I’ve had a friend staying with us for a week and a half that’s down here on a work trip and we’ve been having so much fun! I’ve taken her to all my favorite local restaurants and I’m finally getting the chance to go out and explore Hilton Head like a tourist for the first time in the 10 years I’ve lived here! I’ve also been working super hard to get this beach photography course ready for you! There are so many things that go into developing a course, but I’ve been hustling and excited to release it before summer! Just in time for you to learn how to take awesome beach pictures for yourselves!
As a thank you for tuning in to this episode I want to share a freebie with you! If you find yourself totally overwhelmed with your workload, you should consider outsourcing it. Outsourcing is when you delegate tasks to someone else or find ways to streamline tasks so you aren’t stressed to the max! I made an Outsourcing Guide with 4 things In my business that I let *other people handle* (I know, shocker because I’m such a control freak), in order to give myself more time.
I know I said my next episode was going to be about opening a photography studio, but I have been getting this question so much, so I wanted to answer it early on in this podcast! This episode will tie into my next one (unless I change my mind again ?) about owning your crap and being proud of yourself! This episode is for all the teachers out there who feel stuck or anyone else who feels stuck in a job that’s sucking the life out of them.
If you ask anyone from my childhood, they’ll all tell you that teaching is the only thing I ever wanted to do when I grew up. I had a 10-year plan about opening my own in-home Montessori preschool and I was already shopping for the furniture that would go inside it when I was 13. I had goals from a young age, okay?! Fast forward to my 20s when I graduated college and my dream of becoming a teacher finally came true. Only… It wasn’t all it was cracked up to be. Teaching is a tireless job. Sure you see those posts from the occasional parent that talks about how much they appreciate the teachers of the world, and everyone chimes in saying they couldn’t possibly do what we do every day. That doesn’t really make us feel any better. At least not for me anyway. I was making less than $500/week, and THEN I was putting about $100 of that back into my classroom, buying snacks for the kids who didn’t bring any from home. Paying off my kids’ lunch debts because their parents couldn’t afford to. Buying supplies, and other things to make the classroom more comfortable. I just couldn’t keep it up anymore. If you want to learn more about how I became a photographer at a young age, you can read about it here!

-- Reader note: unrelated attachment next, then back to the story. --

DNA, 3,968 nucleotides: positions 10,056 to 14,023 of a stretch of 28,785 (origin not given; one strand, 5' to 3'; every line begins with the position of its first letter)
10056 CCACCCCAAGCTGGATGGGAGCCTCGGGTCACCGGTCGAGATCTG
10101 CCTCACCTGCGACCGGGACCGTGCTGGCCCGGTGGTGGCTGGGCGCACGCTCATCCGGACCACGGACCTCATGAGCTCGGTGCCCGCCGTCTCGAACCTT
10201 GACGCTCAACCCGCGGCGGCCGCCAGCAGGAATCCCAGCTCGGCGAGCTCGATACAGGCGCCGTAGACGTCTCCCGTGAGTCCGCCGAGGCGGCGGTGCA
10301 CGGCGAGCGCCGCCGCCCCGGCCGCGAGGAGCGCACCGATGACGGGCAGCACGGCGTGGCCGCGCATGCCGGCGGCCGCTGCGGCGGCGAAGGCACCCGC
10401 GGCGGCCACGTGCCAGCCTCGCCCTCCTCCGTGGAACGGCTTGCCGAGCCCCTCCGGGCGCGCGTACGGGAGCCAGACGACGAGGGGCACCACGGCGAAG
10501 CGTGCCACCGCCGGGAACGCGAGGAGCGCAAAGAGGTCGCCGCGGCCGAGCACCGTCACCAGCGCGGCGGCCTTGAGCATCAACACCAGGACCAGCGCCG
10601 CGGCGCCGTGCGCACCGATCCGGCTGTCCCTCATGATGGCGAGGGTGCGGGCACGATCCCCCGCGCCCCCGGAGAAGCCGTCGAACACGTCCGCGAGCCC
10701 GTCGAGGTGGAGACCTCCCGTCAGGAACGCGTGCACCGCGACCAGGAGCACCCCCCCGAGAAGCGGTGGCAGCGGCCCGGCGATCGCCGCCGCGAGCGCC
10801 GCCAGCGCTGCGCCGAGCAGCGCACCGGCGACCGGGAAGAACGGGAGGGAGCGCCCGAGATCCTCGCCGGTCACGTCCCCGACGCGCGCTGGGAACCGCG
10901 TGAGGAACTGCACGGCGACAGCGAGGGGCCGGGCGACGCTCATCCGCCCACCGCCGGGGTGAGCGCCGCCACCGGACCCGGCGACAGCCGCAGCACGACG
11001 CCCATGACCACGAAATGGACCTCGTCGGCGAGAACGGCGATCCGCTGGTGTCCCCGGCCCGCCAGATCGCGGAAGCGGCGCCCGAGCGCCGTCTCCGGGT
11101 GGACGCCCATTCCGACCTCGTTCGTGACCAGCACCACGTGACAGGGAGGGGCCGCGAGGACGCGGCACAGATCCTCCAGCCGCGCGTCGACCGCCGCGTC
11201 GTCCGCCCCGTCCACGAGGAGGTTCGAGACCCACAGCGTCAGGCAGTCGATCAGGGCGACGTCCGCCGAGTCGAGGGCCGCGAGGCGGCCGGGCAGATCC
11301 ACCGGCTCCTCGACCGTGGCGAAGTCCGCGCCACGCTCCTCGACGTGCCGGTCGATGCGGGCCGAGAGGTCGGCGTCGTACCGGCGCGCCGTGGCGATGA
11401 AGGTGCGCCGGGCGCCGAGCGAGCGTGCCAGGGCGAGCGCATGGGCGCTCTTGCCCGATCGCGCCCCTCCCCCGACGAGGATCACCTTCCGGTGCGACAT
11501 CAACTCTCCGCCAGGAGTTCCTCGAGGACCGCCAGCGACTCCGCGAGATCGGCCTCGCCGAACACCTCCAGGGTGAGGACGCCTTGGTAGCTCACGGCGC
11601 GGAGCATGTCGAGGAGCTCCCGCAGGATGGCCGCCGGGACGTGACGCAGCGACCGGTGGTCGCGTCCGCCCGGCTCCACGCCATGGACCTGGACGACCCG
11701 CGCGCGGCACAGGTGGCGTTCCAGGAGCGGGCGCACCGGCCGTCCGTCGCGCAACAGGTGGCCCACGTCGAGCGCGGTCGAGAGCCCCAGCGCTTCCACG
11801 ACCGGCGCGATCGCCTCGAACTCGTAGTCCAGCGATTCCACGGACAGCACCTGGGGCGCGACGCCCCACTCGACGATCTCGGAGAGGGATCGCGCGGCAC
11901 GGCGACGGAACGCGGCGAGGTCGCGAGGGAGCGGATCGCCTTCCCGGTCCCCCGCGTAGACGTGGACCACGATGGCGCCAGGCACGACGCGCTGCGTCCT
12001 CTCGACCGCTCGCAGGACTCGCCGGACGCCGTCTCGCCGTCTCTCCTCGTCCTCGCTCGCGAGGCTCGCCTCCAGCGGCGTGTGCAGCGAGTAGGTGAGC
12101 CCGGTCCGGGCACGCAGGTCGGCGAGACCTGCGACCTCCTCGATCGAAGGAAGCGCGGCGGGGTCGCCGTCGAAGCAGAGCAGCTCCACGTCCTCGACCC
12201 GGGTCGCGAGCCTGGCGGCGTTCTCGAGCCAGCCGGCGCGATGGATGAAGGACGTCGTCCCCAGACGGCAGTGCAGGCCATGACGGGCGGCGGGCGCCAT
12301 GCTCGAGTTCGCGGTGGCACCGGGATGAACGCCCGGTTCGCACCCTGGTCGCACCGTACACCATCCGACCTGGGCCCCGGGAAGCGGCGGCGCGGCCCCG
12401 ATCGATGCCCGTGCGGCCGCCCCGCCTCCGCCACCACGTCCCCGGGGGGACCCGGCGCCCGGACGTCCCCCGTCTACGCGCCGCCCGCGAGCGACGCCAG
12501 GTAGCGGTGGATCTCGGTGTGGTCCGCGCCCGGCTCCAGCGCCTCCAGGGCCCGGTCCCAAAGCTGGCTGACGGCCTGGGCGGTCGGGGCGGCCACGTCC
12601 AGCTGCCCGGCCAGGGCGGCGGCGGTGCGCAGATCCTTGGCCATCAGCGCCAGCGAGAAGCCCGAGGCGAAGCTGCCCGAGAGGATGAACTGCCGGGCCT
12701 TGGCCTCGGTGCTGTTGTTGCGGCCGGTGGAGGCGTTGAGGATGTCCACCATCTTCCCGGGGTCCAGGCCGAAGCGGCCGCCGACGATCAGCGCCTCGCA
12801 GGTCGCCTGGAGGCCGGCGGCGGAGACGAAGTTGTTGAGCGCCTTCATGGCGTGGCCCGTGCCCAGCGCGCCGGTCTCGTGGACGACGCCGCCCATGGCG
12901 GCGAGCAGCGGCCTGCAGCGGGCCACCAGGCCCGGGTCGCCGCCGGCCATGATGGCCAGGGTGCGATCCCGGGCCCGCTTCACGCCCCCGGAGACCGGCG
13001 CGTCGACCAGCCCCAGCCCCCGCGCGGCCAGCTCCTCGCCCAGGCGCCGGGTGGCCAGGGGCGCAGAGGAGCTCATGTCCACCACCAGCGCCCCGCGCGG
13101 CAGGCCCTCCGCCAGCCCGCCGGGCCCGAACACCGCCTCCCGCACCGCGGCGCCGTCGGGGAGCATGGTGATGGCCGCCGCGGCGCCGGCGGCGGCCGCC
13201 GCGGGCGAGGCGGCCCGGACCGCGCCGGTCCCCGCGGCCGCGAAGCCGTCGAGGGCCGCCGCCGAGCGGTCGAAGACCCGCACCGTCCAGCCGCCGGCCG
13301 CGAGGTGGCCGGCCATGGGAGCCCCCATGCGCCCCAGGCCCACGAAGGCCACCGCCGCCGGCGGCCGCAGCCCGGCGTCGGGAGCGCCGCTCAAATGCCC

My mental health was declining – and fast. If you need a medication to be able to survive your job or need to add a second one because it just keeps getting worse, that’s no way to live. It was also taking a toll on my relationships. After talking and repeating myself all day long, the last thing I wanted to do was come home and have a conversation with my husband. It was hard. But I’m so glad he stuck it out with me. I kind of joke that I had two first days as a full-time photographer. My first was the last day of school, but since I was still technically being paid since we have our paychecks broken up year-round, I didn’t consider myself really full-time until August when everyone went back to school. I wrote a blog post about my first official week as a photographer and it’s been so amazing! I can’t even begin to explain the burden that was lifted off my shoulders, just by being able to wake up whenever I wanted without needing an alarm. Some days I’ll have a sunrise session so I still need to wake up at 5 am, but for the most part, I can wake up on my own, which has been so great for my mental health. Not to mention the fact that I can pretty much take a nap anytime I want during the day, and I don’t have to make sure I’m in bed by a certain time.
Sometimes I feel like I’m most productive between 10 pm and 1 am and I just get in this groove of working and before I know it midnight has come and gone 😂. So if you’re like me and your current job is draining you mentally, emotionally, and maybe even physically, you need to take a step back and ask yourself if it’s worth it. It’s really hard to pour into other people if you can’t pour into yourself first.
The second reason I knew it was time to quit teaching is when I didn’t have enough time to do all my photography tasks during my downtime at home so I found myself having to answer emails, planning shoots, etc during school hours. It’s probably not the best to admit, but I just couldn’t turn my brain off and I found that photography was creeping in to my teaching lane. It didn’t take away from my teaching focus at all or the quality of lessons I was giving my kids, but I could definitely feel my passion shifting and I just knew it was time for a change.